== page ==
Issued at Premium and Redemption at Premium: When the debentures are issued and redeemable at premium, then the following Journal entry is passed.
Bank A/c Dr
To Debenture Application A/c (Debenture Application money received)
Debenture Application A/c Dr
Loss on Issue of Debenture A/c Dr
To Debenture A/c

Issue of Discount and Redemption at Premium: When the debentures are issued at . discount and redeemable at premium, then the following Journal entry is passed:
Bank A/c Dr
To Debenture Application A/c
Debenture Application A/c Dr
Loss on Issue of Debenture A/c Dr
To Debenture A/c
To Premium on Redemption of Debenture A/c (Debentures issued at discount and redeemable at premium)

Question 6.
Differentiate between redemption of debentures out of capital and out of profits.
Redemption of Debentures Out of Capital
When debentures are redeemed out of capital and no profits are utilised for redemption, then such redemption is termed as redemption out of capital. In such a situation, no profits are transferred to the Debenture Redemption Reserve.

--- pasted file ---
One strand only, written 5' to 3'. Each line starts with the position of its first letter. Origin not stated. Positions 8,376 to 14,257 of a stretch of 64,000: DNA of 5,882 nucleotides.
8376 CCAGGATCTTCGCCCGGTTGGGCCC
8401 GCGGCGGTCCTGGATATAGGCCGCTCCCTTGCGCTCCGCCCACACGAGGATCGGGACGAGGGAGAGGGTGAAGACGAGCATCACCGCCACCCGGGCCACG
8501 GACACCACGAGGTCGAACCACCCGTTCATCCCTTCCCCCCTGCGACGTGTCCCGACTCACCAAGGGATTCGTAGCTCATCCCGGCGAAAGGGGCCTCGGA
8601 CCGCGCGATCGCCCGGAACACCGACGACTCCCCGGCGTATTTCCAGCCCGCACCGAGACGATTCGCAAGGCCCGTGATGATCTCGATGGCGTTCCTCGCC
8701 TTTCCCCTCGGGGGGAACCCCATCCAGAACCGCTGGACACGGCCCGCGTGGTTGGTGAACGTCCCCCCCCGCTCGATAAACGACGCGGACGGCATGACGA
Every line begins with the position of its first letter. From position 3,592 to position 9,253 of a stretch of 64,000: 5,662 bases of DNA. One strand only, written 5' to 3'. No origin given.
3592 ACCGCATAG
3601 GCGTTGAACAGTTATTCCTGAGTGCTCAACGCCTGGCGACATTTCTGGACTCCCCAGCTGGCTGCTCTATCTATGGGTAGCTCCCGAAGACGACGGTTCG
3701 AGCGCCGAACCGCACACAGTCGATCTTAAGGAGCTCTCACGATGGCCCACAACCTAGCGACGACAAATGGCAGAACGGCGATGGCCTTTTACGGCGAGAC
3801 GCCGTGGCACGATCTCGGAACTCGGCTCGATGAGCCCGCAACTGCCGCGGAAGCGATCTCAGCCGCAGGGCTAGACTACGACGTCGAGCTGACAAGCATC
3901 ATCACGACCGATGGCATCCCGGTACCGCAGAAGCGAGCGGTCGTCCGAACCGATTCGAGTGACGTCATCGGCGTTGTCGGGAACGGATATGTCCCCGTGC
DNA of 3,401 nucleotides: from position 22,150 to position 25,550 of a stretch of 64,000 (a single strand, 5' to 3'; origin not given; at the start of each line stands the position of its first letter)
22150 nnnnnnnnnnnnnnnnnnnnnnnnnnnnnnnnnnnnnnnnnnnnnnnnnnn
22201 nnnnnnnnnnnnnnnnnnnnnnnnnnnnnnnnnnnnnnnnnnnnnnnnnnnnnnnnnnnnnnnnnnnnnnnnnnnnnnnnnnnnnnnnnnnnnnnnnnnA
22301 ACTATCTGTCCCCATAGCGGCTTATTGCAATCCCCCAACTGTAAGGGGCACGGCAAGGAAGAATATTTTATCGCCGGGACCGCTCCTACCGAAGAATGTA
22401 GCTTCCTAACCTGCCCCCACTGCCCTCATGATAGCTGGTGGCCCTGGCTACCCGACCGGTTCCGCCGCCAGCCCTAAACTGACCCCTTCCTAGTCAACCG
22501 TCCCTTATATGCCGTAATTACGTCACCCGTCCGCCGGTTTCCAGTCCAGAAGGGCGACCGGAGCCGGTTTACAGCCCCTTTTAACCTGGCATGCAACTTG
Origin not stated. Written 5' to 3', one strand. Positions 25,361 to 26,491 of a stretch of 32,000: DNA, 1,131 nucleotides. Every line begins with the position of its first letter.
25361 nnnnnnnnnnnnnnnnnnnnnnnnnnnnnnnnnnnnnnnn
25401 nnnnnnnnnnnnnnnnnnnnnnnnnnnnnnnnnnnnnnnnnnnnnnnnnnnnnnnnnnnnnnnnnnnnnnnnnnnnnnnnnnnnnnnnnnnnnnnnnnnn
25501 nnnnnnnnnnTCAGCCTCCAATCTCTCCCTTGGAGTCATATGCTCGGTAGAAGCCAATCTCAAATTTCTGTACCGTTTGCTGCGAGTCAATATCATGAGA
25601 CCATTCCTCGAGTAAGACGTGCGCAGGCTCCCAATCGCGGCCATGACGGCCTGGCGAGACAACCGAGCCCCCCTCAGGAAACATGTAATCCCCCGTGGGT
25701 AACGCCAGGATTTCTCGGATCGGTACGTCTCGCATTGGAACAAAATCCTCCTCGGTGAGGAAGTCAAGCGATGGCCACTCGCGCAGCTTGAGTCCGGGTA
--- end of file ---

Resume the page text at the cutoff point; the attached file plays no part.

As per the guideline laid down by Securities and Exchange Board of India (SEBI) and the Section 117C of Company Act of 1956, the creation of DRR is mandatory (DRR). Therefore, it is not possible to redeem debentures purely out of capital, as it reduces the value of assets. The following companies are exempted from the creation of DRR.

Redemption of Debenture Out of Profits :
When debentures are redeemed out of profit then no capital is utilised for redemption. Before redeeming the debentures profits are transferred to DRR from Profit and Loss Appropriation Account. The creation of DRR is mandatory as per the guidelines laid down by Securities and Exchange Board of India (SEBI). SEBI mandates transferring amount‘equal to 50% of debentures issued to DRR before redeeming debentures. In this method, as profits are transferred to the DRR Account, thereby reducing the totAl amount of profits, therefore this method is termed as Redemption of Debentures out of Profits.

In this method, first of all, the required profits are transferred from Statement of Profit and Loss to the DRR Account. The working of which is shown in the Notes to Accounts of Reserves and Surplus (as prescribed in Revised Schedule VI). The final balance (after considering DRR) is shown as the sub-head.

‘Reserves and Surplus’ under the main head of Shareholders’ Funds on the Equity and Liabilities side of the Company’s Balance Sheet. Lastly, when all the debentures are redeemed, then DRR account is closed by transferring its amount to the General Reserve.